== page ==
Resources Police to Protect Parliament not Invisible Forces —Agalga

The Member of Parliament (MP) for Builsa North, Hon James Agalga, has called on government through the  Parliamentary Service, to resource the Ghana Police Service rather than engagement of additional private security services.

According to him, the police’ presence alone is enough to scare any potential criminal but expressed  the view that, the police need adequate and modern gadgets to detect and contain eventualities.

Last Saturday when Parliament was recalled to swear in the Speaker as acting President of the country, some dangerous looking men alleged to have been recruited by parliamentary service were brought into public gallery of the chamber and later at the entrance.

Officers of parliament did not disclose to the MPs about their presence but were only seen in black overall jackets undergoing training on weekends at both the Chamber and Job 600.

Some MPs, especially of the Minority suspected the recruits were being drawn from the dreaded goon squads affiliated to the governing New Patriotic Party (NPP) such as the Delta Force, Invisible Forces among others.

However, speaking to THE REPUBLIC, Mr Agalga who is the Ranking member on the Defence and Interior Committee of parliament said,  though he was not briefed on the peculiar reason for engaging private security in parliament, the move was completely  unnecessary since there is state security presence to protect parliament.

He explained that, sometime in 2015, government realized that security of parliament was so porous, so the then Speaker Rt Hon Doe Adjaho with the then Minister for the Interior, through the Police service, established a District Police Command to serve parliament and it’s immediate environs.

He said, since the presence of the police, nothing untoward has happened for which reason one could doubt the capacity of the police to handle security and wondered why Parliament as an institution could be engaging additional security from the private sector when the police have not reneged on their responsibility.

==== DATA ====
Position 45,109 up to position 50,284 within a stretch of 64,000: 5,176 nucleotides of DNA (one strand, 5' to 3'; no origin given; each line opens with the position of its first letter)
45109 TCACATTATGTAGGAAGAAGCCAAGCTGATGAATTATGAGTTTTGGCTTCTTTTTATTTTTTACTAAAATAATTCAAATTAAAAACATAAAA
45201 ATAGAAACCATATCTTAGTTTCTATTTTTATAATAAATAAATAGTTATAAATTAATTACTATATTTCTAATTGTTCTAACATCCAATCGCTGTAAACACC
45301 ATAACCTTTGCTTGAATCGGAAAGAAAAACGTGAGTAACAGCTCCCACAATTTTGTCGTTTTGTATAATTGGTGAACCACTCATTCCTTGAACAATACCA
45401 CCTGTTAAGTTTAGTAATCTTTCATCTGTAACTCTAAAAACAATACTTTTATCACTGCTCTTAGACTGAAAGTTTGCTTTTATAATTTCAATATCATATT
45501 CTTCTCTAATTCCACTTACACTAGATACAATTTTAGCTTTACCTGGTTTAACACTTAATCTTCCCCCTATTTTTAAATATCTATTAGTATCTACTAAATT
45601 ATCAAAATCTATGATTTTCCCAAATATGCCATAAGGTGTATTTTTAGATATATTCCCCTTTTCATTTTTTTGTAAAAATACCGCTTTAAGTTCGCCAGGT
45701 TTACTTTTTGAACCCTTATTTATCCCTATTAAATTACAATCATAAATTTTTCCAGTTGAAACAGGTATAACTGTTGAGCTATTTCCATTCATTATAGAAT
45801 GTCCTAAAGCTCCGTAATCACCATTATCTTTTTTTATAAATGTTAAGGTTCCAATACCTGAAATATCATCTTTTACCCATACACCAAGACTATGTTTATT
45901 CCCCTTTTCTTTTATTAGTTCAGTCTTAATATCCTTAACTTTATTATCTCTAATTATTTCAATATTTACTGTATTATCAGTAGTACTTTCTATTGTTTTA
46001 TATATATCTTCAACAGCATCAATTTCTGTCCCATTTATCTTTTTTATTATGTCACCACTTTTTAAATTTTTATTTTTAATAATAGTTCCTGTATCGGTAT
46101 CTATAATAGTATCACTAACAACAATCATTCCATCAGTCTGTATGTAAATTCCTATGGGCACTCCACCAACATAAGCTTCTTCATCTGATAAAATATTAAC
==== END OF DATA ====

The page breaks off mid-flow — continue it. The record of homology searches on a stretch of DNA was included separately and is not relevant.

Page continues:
In his considered view, no matter what the concerns may be, the expectation was that the state’s recognized security agencies should be the ones deployed to provide security to the legislators.

“In fact I was not present on Saturday (January 27), I also did not have briefing or information from my leadership, thus we the Minority but as it may be, I think the police presence here is enough. What I think we should be doing is to look other ways as to how to resources and equip our police presence here with more sophisticated  gadgets, modern security scanners and others, but not spending tax payer money to engage private security in addition to the police.”

“But one thing we have to ask ourselves is, if we engage the private security and one day  there  is security lapses, whom do we blame or ask to know what happened,?” Mr Agalga asked rhetorically.

Mr Agalga further expressed doubt on the need for the responsibility of providing security for Members of Parliament to be in the domain of a private security, let alone an entity that it recruiting agency is unknown, stating, “as we speak, we could not tell if the company that train them is a licensed and  registered private security company, what are their role in parliament are  going to be.”

In addition to that , the former Deputy Minister for the Interior said after the Kwabenya police station incident, it was gathered from the police and the Minister for National Security that, all what our security service and  forces needed to be was retooling.

He therefore called on government to rather resource all the various  security services and forces to be able to handle crime rather than engaging private security at places where state security are working.

The Builsa North lawmaker also condemned  the attack on the police station and noted  that citizens ought to help the security services to give up their best in crime combat.

Source: Engsalige Nyaaba

The Republic News Online

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